05 November 2007 by Santiago O’Donnell

A growing number of loosely defined groups are being declared victims of genocide by Latin American and Spanish courts: Indians in the Brazilian Amazonia, victims of the Argentine junta, student demonstrators in Mexico, street protesters in Bolivia, and former guerrilla members in Colombia. Yet, this trend goes against the widely accepted United Nations Genocide Convention of 1948 and the legal definition of genocide used by all contemporary international or hybrid tribunals, which are much stricter about what constitutes a genocide.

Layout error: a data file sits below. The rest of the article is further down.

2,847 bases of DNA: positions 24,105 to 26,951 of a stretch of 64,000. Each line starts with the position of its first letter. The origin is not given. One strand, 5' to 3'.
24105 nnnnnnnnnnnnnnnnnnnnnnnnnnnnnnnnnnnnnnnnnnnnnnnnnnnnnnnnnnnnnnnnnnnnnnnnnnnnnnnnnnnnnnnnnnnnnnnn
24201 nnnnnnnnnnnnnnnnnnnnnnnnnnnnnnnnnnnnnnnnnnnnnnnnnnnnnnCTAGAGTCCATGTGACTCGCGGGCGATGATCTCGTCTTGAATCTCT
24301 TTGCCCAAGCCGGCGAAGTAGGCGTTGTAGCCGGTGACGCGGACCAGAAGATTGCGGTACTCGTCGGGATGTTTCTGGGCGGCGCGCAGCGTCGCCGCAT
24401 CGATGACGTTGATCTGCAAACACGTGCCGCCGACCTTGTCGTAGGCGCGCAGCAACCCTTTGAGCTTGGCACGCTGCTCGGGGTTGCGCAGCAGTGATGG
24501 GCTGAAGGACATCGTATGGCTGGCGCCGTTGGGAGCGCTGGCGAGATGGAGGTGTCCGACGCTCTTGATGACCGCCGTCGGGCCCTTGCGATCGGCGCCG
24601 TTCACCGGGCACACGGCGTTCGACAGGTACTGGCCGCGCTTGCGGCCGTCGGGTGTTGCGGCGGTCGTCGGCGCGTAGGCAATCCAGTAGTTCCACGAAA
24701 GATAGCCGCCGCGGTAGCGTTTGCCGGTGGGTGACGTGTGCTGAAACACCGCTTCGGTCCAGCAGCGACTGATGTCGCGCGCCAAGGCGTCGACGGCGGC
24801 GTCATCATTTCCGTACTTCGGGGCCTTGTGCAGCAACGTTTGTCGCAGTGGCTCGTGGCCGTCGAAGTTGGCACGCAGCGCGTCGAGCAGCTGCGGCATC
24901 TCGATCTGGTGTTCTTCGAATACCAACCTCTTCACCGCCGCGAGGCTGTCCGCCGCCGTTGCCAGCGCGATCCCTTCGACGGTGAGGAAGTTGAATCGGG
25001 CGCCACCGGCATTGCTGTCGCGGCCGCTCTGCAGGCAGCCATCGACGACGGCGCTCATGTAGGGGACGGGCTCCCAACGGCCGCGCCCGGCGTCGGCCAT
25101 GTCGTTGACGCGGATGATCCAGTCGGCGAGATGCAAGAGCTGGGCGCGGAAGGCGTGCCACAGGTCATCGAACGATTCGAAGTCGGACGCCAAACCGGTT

29 March 2005 by -

The Spanish national court of justice will hand down its judgement on 19 April in the trial of former Argentine naval officer Adolfo Scilingo, accused of genocide, torture and terrorism committed during the military regime of Jorge Videla (1973-1983). The trial, which opened on 14 January in Madrid, ended on 10 March with Prosecutor Dolores Delgado requesting a prison sentence of 9,138 years.

25 April 2005 by ARNAUD GRELLIER

On 19 April, the Spanish Supreme Court sentenced former Argentine naval captain Adolfo Scilingo to 640 years' imprisonment for crimes against humanity committed during the 1976-1983 military dictatorship. This landmark conviction of a foreign national for crimes committed outside Spain's borders endorses the Spanish government's new stance in favour of universal jurisdiction.

Adolfo Scilingo